The problem of people who take more than their fair share of public services is as old as public services themselves. On a small scale, the problem merely blends into all the other inefficiencies in the system. But if freeloading becomes too pervasive, it can imperil the entire society. This may seem like an abstract economics or social sciences problem, but the tendency of people to request social services without demanding that they pay a fair amount for those services led directly to California bankrupting itself.
Now, scientists at the California Institute of Technology (Cal Tech) claim they have figured out how to avoid the problem of free-riding by using an MRI machine to read people's hidden feelings about a particular public service.
Imagine a business designing a lunch plan for its employees. The fairest way to charge for the lunch would be to make people pay per item, so that those who eat more, pay more. Knowing this, those who are prone to eat more naturally argue for a flat rate, thus ensuring they get a better deal in the long run. This kind of negotiation goes on in many forms throughout society, in areas as disparate as national defense, public transportation, and health care.
The Cal Tech researchers measured the brain patterns of volunteers asked to role-play just that kind of scenario. The scans helped the researchers determine whether or not the participants were lying when they said how much they valued a hypothetical service. Those who told the truth about how much they valued the service got to pay less to receive the service (in this case, an actual cash payout). Those who weren't honest got less money.
With the payments proving the accuracy of the MRI at reading people's honesty, almost everyone in the experiment began voting for a fair distribution of the burden for supporting the service.
The lead author says his research will allow state, local, and Federal governments to forgo the proposition system, and instead brain-scan a random sampling of possible beneficiaries of a new service, as a means to assess how much the public is actually willing to pay. In California, where the ballot initiative process led to so much free-riding that the state became bankrupt, it's easy to see the appeal of this system. However, the idea that any government would monitor its citizens' brains for honesty will doubtless strike even the least paranoid person as rather terrifyingly Orwellian.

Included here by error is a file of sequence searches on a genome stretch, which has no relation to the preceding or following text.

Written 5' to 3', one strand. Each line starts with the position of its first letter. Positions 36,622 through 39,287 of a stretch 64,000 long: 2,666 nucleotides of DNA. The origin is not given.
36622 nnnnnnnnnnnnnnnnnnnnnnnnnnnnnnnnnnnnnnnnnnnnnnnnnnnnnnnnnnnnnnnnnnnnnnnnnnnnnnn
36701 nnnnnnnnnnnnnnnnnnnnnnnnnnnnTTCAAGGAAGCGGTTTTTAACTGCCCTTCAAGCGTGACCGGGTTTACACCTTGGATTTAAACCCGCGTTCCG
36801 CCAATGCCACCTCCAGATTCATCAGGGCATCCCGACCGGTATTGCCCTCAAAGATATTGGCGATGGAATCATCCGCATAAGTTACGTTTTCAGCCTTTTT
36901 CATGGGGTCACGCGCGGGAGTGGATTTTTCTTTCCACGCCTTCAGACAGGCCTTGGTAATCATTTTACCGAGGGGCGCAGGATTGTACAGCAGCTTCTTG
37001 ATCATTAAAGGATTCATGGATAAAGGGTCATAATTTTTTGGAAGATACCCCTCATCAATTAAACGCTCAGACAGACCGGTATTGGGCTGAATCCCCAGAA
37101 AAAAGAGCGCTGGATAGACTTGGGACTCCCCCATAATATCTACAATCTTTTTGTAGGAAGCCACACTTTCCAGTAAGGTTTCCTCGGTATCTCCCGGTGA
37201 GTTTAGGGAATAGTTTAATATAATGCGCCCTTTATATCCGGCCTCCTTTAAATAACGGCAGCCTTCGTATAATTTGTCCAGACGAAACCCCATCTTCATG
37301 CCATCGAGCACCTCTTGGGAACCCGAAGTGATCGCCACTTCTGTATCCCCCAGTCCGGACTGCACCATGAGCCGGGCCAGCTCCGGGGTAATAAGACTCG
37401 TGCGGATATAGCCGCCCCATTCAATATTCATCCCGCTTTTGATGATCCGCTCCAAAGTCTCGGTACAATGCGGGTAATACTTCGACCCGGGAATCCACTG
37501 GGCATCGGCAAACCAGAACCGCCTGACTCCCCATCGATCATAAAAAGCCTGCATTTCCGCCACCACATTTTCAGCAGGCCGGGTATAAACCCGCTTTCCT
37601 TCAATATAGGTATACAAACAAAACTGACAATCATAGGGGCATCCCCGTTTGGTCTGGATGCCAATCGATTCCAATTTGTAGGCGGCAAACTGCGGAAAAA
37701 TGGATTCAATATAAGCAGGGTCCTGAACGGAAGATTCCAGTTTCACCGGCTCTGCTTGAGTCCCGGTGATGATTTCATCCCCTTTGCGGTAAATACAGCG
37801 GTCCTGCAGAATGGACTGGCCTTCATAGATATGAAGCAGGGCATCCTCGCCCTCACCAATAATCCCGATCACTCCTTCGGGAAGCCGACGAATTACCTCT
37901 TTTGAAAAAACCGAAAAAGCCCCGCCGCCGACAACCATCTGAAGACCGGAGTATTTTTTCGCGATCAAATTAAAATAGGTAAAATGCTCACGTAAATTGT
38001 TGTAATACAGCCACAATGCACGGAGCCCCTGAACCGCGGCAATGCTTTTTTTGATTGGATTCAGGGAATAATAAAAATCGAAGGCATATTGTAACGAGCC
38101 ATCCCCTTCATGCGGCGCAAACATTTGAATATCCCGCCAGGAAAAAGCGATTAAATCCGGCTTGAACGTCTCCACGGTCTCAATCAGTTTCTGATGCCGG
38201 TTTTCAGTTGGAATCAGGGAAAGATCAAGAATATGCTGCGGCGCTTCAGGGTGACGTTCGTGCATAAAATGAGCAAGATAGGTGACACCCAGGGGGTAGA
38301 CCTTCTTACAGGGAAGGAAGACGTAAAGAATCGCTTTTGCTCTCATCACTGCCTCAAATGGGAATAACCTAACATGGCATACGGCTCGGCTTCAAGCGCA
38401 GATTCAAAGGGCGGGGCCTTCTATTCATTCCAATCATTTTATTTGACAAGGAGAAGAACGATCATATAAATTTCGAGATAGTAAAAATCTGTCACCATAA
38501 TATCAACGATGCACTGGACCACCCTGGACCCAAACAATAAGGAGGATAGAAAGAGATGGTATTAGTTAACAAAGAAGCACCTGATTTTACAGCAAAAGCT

if it monitors the brain for honesty, couldn't this thing be used in courts? that would certainly streamline the legal process
How much will you pay for this $5 lunch? Here lets take a $5300 brain scan to find out. The reason California went bankrupt is they actually fund this kind of worthless research. So if they develop a cheap "loser test" then what? The only way to make a difference financially is to kick all the freeloaders out. The ACLU would be all over that.
Too bad you can't do an MRI brain scan on corporations. They pay no taxes, ask for government subsidies despite record profits and don't get me started about how Wall Street pulled one of the most massive thefts in American history.
Since corporations have nearly the same rights as individuals, why not do a scan of the corporation's board of directors?
So, let's see. The guy wants to replace California's proposition system with random brain scans. Good luck getting that one passed.
Not that it's a good idea anyway, let's see
- expensive equipment and staff
- new theory with little proof
- lawsuits over brain damage from scanning
- constant allegations of cheating and improper sampling sure to follow
I won't comment on California poltics, they speak for themselves.
Why do scientists and science writers alike think they know anything about how the economy should run?
I mean it clearly states in the third paragraph "The fairest way to charge for the lunch would be to make people pay per item, so that those who eat more, pay more." So why not just do it that way? The fairest way - capitalism, you pay for what you get, and so does everybody else.
Also wouldn't you need an fMRI to get any real time data about what people are thinking?
Oh and @freemansullivan you seem kinda confused. The corporate tax rate is anywhere from 15% to 39% and they pay double - once on income and once again when they pay out dividends.
the reason California is bankrupt is because of the millions of 3rd world uneducated, dumb, lazy people living in the state. illegals or otherwise.
Is it just me, or does the brain to brain via computer, combined with this, sound like the beginnings of A.I.? Now we just need to come up with a reason to base a rule on in it's matrix so it becomes symbiotic rather than enemy. How 'bout this. 'We hunt down and destroy those of your kind that do harm to your species, and you do the same for us, that we be more civilized', or something like that.